Other early settlers of this vicinity were the Gibson family from Antigo, who resided on the Wm. Wood farm, John Springer, who lived on the George Shannon farm, O.A. Yates, who lived in the A.J. Wood residence, Mathew Dazinski, P. Novak, Classas Farrow and Saul Stevens, whose memory we still preserve by his namesake "Saul's Pond."
Besides lumbering and fur trading, many people were engaged in logging on the Wolf River. O.A. Yates built the house now occupied by A.J. Wood in 1873. He did not have a regular store, but kept some grocery supplies.
Mr. Yates sold his residence to Peter Grattona and Robert Gilray of Lily. Mr. Wood bought the place in 1880. A.J. Wood came here from Clintonville and started logging operations in 1886. ...???
Mr. Wood moved his family to Langlade in 1890. Although he did not start a regular store in 1895, Mr. Wood sold supplies from his camp stock as early as 1886. The camp was located on the farm owned by Anton Dymaczinski. Mr. Wood built his present store in 1903. This store carries a supply of all general merchandise, making a specialty of men's winter clothing.
W. Wood was born in the town of Larabel, in Waupaca County, Wisconsin, in 1870. He moved from Larabel to Clintonville and lived there ten years, moving to Langlade in 1880. He was married to Clara Jagla in 1902 and he has since resided on his farm near Langlade.
Mr. James Peters was born in Calise, Washington County, Maine, in 1863. He came to Wisconsin in 1881 and was married to Miss Veinie Larzelere in 1897.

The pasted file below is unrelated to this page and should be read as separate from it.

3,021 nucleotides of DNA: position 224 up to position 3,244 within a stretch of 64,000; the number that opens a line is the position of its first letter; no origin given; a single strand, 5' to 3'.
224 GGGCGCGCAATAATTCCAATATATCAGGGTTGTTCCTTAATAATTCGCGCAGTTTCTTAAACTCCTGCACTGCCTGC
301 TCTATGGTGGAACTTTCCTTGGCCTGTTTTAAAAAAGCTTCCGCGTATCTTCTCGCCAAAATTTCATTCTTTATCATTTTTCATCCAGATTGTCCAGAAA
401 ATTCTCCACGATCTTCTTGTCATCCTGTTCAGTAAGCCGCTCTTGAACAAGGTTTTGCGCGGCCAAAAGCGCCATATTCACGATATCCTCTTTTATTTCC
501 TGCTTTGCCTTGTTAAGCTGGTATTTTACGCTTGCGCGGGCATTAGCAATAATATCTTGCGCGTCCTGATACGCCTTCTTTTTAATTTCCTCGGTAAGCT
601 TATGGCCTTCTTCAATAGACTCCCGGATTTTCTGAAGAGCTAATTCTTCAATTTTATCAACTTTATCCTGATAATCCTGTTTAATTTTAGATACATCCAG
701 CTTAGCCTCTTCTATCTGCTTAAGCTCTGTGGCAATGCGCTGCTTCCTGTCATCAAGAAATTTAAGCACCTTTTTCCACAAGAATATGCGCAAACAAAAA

Hugh Shannon was born in New Brunswick, Canada. He moved to Rustic County, Maine, when he was a small child and resided there until he came to Wisconsin in 1870. Mr. Shannon was located in Marion County to his present home at Langlade in 1898.
Joe Kaplanek was born in Chicago in 1871. He moved to Antigo when a boy. He married Miss Frances Jagla in 1895. Mr. Kaplanek lived in the place now occupied by Brad Freeborn until his death in 1910.
Anton Dymczinski was born in Prussia, Germany, and moved to Langlade in 1881.
Mr. Brad Freeborn was born in Oshkosh in 1859. He spent the last years of his life in Langlade.
Mr. Andrew Jagla was born in Germany in 1845. He married Miss Katherine Domaboski in 1872. They moved to Berlin, Wisconsin, in 1876, and from there in Antigo in 1879. They lived there for eleven years and moved to Langlade in 1893.
Mr. Peter Jagla was born in Germany in 1873 and came to Wisconsin in 1876. He was married to Miss Katherine Szkodzinski.
Mr. Carl Arndt was born in Germany in 1867. In 1890 he moved to Canada, where he stayed a few years. In 1900 he moved to the United States and resided in Milwaukee until 1911, when he moved to Langlade, where he lives at present.
Mr. Thomas Grimes was born in Poland, Russia, in 1854. He was married to Miss V. Hocinski in 1888. He moved to Chicago in 1892 where he resided for four years. He moved to Langlade, Wisconsin, in 1897.
Mr. Simon Dazinski was born in Poland in 1872. He came to Brooklyn, New York, in 1889, where he resided for one year. He came to Langlade in 1900 and was married to Miss Helen Dazinski the same year and lived in Langlade until his death in 1914.